Saturday, December 1, 2012

Reaching Non Christians by Laura Popp

Today, Writing with Hope, welcomes Laura Popp. She has served as a missionary to Asia. The picture is Laura dressed in costume.
Doesn't she look like a true maiko from Japan? She agreed to write a post for us that should help both our writing and witnessing for Christ.

Reaching Non-Christians

While working in Asia as a missionary, I strove to understand my “people group,” the Japanese. It wasn’t until I returned to the States that I realized I could do that with my writing. Instead of considering a “target audience,” I started seeing my potential readers as the “people group” God called me to. It’s my prayer that these five steps will help you define your “people group” and write for them.
1.) Know Them
I write young adult fantasy. When I imagine my average reader, I picture a teenage girl with a rebellious streak who believes a post-modernist view of religion (anything goes; it’s all cool). She’s searching for her destiny and purpose. So I hang out at anime and fantasy conventions. I spend time with Twilight and Hunger Games fans and check out their websites. I learn how they think, engage them in discussion, and work that into my books. To write for young adults, I have to love young adults and think like them.
2.) Less is More (Don’t Preach)
Christian authors often think that to relay a Christian message, it must be explained. In my novel Treasure Traitor, a character named Charis tells the protagonist Renagada that “King suffered in our place.” I didn’t spell out that King is Jesus. Nor did I explain the Greek meanings of characters’ names, except when it felt natural and pertained to the story. (Charis means “grace,” but Renagada only learns that through the course of their friendship.) I trusted the reader (and God) to let metaphors speak for themselves. Renagada doesn’t even believe (in the first book) that King’s sacrifice applies to her. For Rena to make that leap so soon would have felt forced.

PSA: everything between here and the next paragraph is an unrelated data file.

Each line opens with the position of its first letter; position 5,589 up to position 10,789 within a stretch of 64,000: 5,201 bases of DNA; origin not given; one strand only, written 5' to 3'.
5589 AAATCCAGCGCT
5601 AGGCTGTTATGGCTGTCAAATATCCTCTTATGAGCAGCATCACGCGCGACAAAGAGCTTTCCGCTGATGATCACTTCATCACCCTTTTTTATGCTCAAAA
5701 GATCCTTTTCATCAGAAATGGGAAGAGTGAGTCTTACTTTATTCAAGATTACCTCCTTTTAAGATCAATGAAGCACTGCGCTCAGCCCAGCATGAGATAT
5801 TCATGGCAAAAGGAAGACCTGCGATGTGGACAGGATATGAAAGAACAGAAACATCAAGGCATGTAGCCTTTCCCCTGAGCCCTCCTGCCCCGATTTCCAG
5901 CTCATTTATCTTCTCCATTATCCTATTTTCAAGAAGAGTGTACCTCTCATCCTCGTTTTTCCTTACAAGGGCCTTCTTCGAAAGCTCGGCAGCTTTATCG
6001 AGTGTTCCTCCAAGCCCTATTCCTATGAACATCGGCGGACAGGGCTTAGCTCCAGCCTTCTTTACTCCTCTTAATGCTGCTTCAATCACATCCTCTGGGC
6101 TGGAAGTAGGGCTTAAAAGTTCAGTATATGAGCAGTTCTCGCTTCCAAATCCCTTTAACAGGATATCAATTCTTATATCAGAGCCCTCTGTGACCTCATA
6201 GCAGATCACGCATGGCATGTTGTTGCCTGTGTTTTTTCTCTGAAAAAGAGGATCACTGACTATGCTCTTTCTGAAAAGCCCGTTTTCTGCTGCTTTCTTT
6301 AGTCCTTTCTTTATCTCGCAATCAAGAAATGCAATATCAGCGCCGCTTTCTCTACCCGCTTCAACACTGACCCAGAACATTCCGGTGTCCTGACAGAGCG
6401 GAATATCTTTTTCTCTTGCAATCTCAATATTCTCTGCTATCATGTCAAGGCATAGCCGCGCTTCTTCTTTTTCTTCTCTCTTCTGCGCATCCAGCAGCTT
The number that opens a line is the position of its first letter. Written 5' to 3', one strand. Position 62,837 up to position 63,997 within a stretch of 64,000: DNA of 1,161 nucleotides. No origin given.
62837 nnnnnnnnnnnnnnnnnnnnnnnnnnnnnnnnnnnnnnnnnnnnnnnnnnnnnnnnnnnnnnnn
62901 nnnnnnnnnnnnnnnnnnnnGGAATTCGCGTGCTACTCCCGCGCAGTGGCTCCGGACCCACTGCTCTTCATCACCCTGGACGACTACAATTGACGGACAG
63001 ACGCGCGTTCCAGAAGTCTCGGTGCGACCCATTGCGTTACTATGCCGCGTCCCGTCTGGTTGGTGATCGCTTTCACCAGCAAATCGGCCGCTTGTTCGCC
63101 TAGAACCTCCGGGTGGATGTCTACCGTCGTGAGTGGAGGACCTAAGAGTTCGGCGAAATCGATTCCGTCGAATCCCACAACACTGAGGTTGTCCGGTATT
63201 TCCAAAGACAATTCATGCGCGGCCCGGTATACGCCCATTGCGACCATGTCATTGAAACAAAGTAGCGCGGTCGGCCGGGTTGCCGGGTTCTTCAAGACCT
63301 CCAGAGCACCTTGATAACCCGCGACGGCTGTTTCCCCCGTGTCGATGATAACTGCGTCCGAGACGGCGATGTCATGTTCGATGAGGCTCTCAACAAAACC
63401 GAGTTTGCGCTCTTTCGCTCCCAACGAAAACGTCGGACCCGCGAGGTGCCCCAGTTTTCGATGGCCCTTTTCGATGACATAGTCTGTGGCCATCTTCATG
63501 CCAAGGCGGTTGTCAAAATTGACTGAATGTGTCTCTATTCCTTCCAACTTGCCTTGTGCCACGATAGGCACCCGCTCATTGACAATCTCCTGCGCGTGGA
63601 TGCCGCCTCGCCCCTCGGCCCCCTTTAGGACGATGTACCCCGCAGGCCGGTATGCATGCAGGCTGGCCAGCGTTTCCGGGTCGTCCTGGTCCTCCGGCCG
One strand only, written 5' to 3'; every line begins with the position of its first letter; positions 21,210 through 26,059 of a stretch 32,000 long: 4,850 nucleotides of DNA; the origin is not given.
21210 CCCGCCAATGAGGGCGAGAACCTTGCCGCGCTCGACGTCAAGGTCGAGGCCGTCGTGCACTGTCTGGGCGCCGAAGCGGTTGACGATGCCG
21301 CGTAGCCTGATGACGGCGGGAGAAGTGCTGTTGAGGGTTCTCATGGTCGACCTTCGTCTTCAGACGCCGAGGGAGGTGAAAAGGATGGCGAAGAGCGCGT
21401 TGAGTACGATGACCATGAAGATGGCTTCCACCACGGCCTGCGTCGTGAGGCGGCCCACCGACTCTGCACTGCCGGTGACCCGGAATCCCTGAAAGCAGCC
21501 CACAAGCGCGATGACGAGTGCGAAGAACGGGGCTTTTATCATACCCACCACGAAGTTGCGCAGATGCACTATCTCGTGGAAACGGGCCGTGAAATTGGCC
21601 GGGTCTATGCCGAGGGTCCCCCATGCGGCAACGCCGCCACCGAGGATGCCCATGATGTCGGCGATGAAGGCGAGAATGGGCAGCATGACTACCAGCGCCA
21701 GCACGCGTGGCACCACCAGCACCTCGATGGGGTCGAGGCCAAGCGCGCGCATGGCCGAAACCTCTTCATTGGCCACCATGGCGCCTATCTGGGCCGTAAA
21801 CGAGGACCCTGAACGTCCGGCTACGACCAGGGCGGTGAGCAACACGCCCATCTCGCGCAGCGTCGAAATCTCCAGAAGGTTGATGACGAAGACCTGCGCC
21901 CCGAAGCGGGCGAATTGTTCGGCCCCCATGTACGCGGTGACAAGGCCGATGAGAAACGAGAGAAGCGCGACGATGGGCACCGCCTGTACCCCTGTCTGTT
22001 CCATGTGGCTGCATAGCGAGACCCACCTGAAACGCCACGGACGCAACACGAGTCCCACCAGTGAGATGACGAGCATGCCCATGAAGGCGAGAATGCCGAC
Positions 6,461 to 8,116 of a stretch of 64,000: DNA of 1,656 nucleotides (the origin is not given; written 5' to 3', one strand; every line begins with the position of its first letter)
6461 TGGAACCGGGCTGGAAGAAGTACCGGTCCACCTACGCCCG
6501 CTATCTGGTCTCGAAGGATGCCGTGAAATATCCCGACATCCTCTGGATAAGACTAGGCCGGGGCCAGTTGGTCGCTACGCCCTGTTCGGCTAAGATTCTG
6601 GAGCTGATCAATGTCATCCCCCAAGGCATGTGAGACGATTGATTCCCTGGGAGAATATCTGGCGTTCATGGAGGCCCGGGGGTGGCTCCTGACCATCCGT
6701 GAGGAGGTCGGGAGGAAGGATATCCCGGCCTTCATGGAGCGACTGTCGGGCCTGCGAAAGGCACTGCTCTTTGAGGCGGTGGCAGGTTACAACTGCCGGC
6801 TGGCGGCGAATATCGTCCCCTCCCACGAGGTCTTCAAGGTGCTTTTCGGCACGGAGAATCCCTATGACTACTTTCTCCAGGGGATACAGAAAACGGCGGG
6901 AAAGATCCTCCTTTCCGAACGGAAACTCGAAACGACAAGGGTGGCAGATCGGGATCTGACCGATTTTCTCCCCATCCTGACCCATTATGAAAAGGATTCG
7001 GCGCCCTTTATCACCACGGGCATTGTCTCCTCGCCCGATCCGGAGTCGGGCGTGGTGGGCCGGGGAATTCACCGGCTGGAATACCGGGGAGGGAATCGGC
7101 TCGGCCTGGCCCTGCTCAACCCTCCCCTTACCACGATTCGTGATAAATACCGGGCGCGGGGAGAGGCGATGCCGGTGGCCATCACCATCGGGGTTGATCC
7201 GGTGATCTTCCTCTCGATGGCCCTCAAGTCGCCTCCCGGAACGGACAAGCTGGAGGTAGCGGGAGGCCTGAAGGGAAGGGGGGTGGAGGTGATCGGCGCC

3.) Story first
There’s nothing more annoying than commercials. When you take time out of your story to throw in something Christian, that’s how non-Christian readers view it. Whatever message you have should flow naturally from well-established characters or plot.
4.) Avoid “Christianese”
Words like “saved,” “born again,” “in the spirit” and “providence” may be steeped with meaning for believers, but to non-Christians you’re speaking another language. Avoid words you wouldn’t use outside a faith context. I even avoid the term “Christian” in Treasure Traitor, since that can have negative connotations for my people group. Know who you’re writing for.
5.) Author interaction
“Connect” is the latest buzz word. We can view social media as a golden opportunity to reach out to readers. Include “extras” on your website or in the book itself like discussion questions and chapter-by-chapter playlists. At the end of Treasure Traitor, I list several songs by Christian artists that my people group can relate to.
I challenge you to view your writing as a mission. Understand your people group and write for them.